A headline on April 1, 1975 in the El Paso Herald-Post read “‘Duke of Duval’ dead; Body Found on Ranch.” The article continued as follows: “CONCEPCION, Tex (UPI) – George B. Parr, longtime political boss of South Texas, was found dead on his ranch today by Texas Rangers and officers of the Department of Public Safety, the DPS reported. The cause of death was not disclosed.”
George B. Parr was born on March 1, 1901 to Archer “Archie” Parr and the former Elizabeth Allen in San Diego, Texas. As a youth, Parr acted as his father’s page as Archer served in the Texas State Senate. George Parr attended several colleges and at least one trade school before studying law at University of Texas. Although he did not earn a law degree, he was able to pass the Texas bar examination in 1926 and was soon chosen to serve county judge, succeeding his great uncle Givens Parr who had resigned due to ill health.
Raised on Matagorda Island and having worked as a cowboy in his young adulthood, Archer Parr had become a leader in the Democratic Party in the early 1900s, being elected to serve in the Texas Senate from 1915 to 1934 from sparsely populated Duval County and neighboring Jim Wells County. The Parr reputation was one of paternalism toward toward the largely Mexican-American constituency. The era was also characterized by rumors of coercion, political favoritism, election irregularities and fraud alongside the benefits that Archer Parr was able to obtain for the area. Archer was finally defeated in 1934 when he lost the Democratic primary in his campaign for the state Senate seat. His opponents had taken advantage of an ongoing income tax case against the elder Parr. Archer Parr retired from politics and moved to Corpus Christi. He passed away in 1942 and his political mantle was taken up by his son George.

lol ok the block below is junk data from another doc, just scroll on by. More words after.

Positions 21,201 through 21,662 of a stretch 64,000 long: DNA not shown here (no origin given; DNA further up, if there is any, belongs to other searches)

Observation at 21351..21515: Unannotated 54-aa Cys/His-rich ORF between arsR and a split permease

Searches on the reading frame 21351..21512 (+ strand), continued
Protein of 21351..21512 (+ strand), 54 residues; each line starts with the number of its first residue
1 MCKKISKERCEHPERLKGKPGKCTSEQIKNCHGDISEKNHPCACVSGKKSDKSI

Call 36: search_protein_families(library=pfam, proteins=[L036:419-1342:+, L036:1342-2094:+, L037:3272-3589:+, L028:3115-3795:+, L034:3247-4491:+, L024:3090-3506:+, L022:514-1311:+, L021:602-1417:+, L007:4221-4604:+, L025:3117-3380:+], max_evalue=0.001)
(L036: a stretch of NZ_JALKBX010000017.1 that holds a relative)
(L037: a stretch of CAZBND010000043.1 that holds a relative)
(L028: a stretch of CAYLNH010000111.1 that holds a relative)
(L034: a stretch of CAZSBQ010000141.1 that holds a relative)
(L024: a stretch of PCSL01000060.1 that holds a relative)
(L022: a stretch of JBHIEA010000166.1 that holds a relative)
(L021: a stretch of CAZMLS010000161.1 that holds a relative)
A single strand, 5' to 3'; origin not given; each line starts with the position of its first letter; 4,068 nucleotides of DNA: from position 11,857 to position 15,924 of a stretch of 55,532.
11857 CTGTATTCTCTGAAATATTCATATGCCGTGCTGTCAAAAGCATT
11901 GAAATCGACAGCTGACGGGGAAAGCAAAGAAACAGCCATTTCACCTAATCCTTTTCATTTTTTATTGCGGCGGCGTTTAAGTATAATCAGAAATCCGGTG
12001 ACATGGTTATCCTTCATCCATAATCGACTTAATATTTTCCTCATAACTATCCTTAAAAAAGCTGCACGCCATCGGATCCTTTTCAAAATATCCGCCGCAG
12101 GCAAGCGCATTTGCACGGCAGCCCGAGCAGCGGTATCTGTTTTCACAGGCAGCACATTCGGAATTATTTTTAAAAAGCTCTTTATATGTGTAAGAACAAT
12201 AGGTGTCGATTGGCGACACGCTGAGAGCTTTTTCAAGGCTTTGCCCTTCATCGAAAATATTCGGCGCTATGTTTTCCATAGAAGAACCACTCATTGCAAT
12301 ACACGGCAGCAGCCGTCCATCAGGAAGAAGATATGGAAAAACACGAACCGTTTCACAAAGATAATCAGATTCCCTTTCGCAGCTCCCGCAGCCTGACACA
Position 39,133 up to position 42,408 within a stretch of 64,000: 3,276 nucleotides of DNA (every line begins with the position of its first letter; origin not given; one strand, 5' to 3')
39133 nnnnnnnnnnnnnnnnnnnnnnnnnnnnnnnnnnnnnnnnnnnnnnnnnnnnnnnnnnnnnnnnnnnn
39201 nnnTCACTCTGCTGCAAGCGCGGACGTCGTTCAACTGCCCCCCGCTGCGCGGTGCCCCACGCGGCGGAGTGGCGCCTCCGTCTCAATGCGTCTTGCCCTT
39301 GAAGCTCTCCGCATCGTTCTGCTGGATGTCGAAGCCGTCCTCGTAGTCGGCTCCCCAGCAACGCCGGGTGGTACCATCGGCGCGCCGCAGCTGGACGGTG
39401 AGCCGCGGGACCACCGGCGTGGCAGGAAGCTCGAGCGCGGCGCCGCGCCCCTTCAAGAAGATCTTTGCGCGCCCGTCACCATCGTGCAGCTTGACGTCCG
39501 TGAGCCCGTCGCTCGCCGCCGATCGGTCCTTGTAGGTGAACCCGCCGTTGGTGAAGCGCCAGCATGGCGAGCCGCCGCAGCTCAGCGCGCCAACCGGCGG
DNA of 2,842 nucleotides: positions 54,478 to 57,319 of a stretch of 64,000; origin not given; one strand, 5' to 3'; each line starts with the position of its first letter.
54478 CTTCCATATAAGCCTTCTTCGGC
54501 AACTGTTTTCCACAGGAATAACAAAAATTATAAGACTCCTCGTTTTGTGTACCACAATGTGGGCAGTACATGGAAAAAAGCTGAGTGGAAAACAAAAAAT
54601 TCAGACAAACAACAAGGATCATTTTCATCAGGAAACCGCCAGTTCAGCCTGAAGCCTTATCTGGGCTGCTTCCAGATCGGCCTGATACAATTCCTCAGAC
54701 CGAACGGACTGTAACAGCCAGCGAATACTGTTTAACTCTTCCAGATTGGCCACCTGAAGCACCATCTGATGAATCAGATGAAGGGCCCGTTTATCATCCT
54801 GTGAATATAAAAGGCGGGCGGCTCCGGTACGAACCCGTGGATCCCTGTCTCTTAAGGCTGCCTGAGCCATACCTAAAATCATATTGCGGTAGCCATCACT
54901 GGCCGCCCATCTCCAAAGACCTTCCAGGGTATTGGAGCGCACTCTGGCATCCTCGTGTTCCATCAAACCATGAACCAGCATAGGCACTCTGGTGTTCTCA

George B. Parr likewise was involved in a number of controversies, including allegations of fraud and tax evasion as early as 1934. As a consequence, he served time in prison. After his release he was again imprisoned for under a year for a probation violation. Once freed, George Parr resumed his careers although for a few years, he was not allowed to run for public office. He was pardoned by President Harry Truman in 1946 and resumed running for election, serving as sheriff and county judge in Duval county at various times.
Parr was strongly believed to have been involved in influencing the outcome of Lyndon Johnson’s 1948 United States Senate victory over Coke R. Stevenson. Over one million votes had been cast and on election day, Stevenson was the apparent winner over Johnson. Then, six days after the election, a precinct in Jim Wells County reported amended election returns in which 202 additional votes were added to the tally, 200 of which were for Johnson. This turned the election to a small majority for Johnson rather than Stevenson. The election results as revised were challenged, but allowed to stand and Johnson went on to serve in the Senate.
The rest of George Parr’s career was characterized by more controversies. From the 1950s on, Parr and his organization survived many investigations. However, in late March, the 5th United States Circuit Court of Appeals and upheld Parr’s conviction for income tax evasion and perjury. Parr was facing a prison term of ten years of which five years were suspended. On April 1, 1975, after his conviction, Parr committed suicide on his ranch. He was 74 years old.
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3 thoughts on “George Berham Parr”
This was typical in early Texas politics. Parr, Johnson and others were as dirty as they came, but were able to keep their positions. Graft, greed and pay for play is alive and well in Corpus Christi and Brownsville.
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